Just as taking out a new loan creates money, the repayment of bank loans destroys money. For example, suppose a consumer has spent money in the supermarket throughout the month by using a credit card.  Each purchase made using the credit card will have increased the outstanding loans on the consumer’s balance sheet and the deposits on the supermarket’s balance sheet. If the consumer were then to pay their credit car bill in full at the end of the month, its bank would reduce the amount of deposits in the consumer’s account by the value of the credit card bill, thus destroying all of the newly created money.

Banks making loans and consumers repaying them are the most significant ways in which bank deposits are created and destroyed in the modern economy.

Now, perhaps you will understand why I am a deflationista. And so are you, if you believe that any of the current outstanding debt will be written off or otherwise go unpaid, even if you don’t realize that you are. Debt forgiveness and bankruptcy-related debt write-offs are the literal destruction of money, and since deflation is a reduction in the money supply, any reduction in the amount of debt must necessarily be deflationary.


Seems likely….

Another high-ranking government death in Germany:

The finance minister in the German state of Hesse, Thomas Schaefer, has taken his own life. His colleagues said he was pushed over the edge by an inability to cope with the harsh economic fallout from the Covid-19 pandemic.

Schaefer’s body was discovered near the speed railway track line in the town of Hochheim am Main on Saturday. Prosecutors said that the cause of his death was most likely suicide.

“We are in shock; we are in disbelief and above all we are immensely sad,” Volker Bouffier, head of the Hesse regional government, said of the passing of his close associate and fellow member of Angela Merkel’s CDU party.

Perhaps it was suicide. But have a look at that face. Whatever the inspiration may have been, I very much doubt it had anything to do with Corona-chan or the economic fallout thereof. That face all but screams “horrific hobbies and interests” that almost certainly included Star Trek.


Let them go bust

NN Taleb is right about letting the airlines fail:

“Planes will fly with new owners.”

Famed author and statistician Nassim Nicholas Taleb has trained his sights on billionaire Richard Branson, urging the UK government to let the airline owned by the “tax refugee” to go bankrupt. Branson has had a torrid fortnight, drawing the ire of politicians of all stripes for putting all Virgin Atlantic staff on unpaid leave because the carrier has been walloped by the Covid-19 pandemic.

The tycoon has led the calls for a state-sponsored bailout of the aviation sector, but plans to use the funds to cover fixed costs, rather than pay its staff.

That goes for the banks too.


The definition of unnecessary

Some are worrying unneccessarily about the inevitably inefficient state of the Indian lockdown:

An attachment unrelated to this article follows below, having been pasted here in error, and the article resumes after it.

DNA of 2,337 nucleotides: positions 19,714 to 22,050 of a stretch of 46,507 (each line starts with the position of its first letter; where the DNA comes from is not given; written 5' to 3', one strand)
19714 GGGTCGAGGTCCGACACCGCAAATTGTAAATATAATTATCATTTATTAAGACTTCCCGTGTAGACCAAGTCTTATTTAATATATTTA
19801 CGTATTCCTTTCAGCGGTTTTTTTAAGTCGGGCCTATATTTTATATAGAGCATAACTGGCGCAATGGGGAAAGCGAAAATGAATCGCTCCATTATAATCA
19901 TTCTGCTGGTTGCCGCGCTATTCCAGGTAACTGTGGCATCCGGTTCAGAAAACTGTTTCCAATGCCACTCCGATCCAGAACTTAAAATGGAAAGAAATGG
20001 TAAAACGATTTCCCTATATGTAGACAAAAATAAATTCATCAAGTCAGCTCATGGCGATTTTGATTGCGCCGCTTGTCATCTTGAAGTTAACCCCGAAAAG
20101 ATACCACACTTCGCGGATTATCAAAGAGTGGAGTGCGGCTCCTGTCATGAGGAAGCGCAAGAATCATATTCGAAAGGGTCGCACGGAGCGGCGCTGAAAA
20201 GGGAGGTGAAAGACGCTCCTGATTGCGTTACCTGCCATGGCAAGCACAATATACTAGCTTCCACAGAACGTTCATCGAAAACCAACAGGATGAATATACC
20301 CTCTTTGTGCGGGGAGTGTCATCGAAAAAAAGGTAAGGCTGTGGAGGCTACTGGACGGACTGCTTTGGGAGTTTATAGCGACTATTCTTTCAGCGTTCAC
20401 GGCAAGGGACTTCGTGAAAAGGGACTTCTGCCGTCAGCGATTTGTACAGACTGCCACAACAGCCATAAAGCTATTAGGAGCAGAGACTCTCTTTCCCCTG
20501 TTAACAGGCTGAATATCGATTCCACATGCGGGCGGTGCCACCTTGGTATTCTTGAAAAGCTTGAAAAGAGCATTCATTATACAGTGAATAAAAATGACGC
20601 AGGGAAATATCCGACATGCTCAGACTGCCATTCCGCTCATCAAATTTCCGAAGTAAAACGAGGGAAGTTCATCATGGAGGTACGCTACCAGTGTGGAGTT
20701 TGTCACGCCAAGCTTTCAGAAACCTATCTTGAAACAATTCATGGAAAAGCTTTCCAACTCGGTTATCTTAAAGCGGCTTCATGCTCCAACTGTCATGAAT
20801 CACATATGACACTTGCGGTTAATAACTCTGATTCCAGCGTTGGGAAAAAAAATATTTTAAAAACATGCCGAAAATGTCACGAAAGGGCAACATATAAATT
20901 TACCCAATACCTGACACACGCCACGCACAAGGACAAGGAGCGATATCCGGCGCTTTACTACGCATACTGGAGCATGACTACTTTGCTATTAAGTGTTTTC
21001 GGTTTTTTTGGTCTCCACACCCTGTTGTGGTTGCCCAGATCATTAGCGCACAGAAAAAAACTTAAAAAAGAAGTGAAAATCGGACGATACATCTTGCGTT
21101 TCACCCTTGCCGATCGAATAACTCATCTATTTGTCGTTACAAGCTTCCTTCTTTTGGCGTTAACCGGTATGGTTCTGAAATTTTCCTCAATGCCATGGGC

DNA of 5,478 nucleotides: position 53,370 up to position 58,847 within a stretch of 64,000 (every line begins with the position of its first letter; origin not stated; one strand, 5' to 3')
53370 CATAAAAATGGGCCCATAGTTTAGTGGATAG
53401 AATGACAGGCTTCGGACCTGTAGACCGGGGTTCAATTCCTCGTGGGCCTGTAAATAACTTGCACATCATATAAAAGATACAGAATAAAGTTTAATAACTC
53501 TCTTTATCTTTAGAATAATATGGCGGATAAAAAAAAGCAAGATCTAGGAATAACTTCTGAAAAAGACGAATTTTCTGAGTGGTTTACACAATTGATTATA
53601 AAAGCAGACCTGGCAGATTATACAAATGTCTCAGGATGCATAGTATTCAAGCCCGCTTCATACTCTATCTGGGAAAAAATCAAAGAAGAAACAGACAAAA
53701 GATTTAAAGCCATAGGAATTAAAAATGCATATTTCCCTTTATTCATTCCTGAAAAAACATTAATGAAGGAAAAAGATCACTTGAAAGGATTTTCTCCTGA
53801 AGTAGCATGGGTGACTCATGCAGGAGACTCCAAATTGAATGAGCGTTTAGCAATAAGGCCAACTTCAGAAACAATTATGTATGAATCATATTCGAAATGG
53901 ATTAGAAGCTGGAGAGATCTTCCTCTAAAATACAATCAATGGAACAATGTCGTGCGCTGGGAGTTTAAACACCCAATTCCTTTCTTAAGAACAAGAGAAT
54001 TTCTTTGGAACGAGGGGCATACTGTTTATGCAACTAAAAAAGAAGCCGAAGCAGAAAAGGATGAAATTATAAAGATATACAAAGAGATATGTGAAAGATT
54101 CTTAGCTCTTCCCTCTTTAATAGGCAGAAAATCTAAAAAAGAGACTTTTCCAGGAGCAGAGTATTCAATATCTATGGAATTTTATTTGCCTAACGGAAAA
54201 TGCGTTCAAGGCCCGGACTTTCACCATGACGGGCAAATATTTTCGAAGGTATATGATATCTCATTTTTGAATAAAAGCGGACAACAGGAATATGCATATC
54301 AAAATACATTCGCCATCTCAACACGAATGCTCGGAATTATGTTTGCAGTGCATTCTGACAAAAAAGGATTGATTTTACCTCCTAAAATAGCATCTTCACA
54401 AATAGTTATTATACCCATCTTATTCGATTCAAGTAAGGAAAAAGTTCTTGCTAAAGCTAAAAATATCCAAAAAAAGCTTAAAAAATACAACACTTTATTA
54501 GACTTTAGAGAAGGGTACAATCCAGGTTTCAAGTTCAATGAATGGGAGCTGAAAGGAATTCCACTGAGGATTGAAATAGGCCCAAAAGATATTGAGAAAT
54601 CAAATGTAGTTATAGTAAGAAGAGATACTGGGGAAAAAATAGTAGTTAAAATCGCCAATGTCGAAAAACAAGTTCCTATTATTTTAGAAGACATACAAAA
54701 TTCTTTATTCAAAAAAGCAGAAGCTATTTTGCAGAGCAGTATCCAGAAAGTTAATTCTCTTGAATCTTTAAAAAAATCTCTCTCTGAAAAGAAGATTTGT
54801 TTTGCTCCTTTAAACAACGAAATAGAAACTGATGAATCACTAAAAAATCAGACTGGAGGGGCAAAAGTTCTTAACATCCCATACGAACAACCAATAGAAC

My God! Delhi-UP border live. What have we done?

Given what I’ve observed about the average Indian immune system, Corona-chan is going to take one look at her competitors and flee for the hills. Every single Westerner I’ve known who has visited there has fallen ill, in many cases, violently so. There aren’t many benefits to living in overpopulated disease-ridden filth, but an immune system that laughs at bacteria and viruses alike is one of them.

It tends to remind me of the Chuck Norris joke: Chuck Norris came in contact with the corona virus. Corona-chan is now in quarantine for 14 days.


Gamma, guaranteed

Then again, it was a moment that was beautiful in its own way:

Italy has been through hell and that moment was magical and raw and so very human.

However, the reason it was all of those beautiful things is that it happened organically, it came from the heart at a moment of desperation and maybe even some hopelessness. Those moments that come from such raw emotions are hard to recreate, even when the circumstances are similar.

A quarantined man in New York City discovered that the hard way when he tried to recreate that very magical moment by singing out his window.

However, instead of inspiring others to sing along, he was told to “shut the f*ck up!”

That New Yorker is like the little kid at the wedding who goes up to the microphone and repeats the same thing that someone else just said that got a laugh. Neither the kid nor the New Yorker has any understanding of why his predecessors inspired a response, he just sees the opportunity to try to make himself the center of attention.

It may sound strange to higher-ranking individuals, but gammas are constantly thinking about how they can somehow impress everyone, when they’re not plotting revenge on those who inadvertently humiliated them in junior high, or stole the heart of their soul mate du jour, or called them out on YouTube, or…. you get the picture.


Quarantine Hollywood

But New York is a good start:

President Trump is considering quarantining New York, Connecticut and New Jersey in desperate efforts to slow the spread of the coronavirus pandemic. The move will restrict travel to and from the three states, which are some of the hardest-hit by the outbreak.

‘Some people would like to see New York quarantined because it’s a hotspot — New York, New Jersey maybe one or two other places, certain parts of Connecticut quarantined. I’m thinking about that right now,’ he said Saturday.

‘We might not have to do it but there’s a possibility that sometime today we’ll do a quarantine – short term – two weeks for New York, probably New Jersey, certain parts of Connecticut.’

However, it appears that the rumors about Tom Hanks being arrested are false.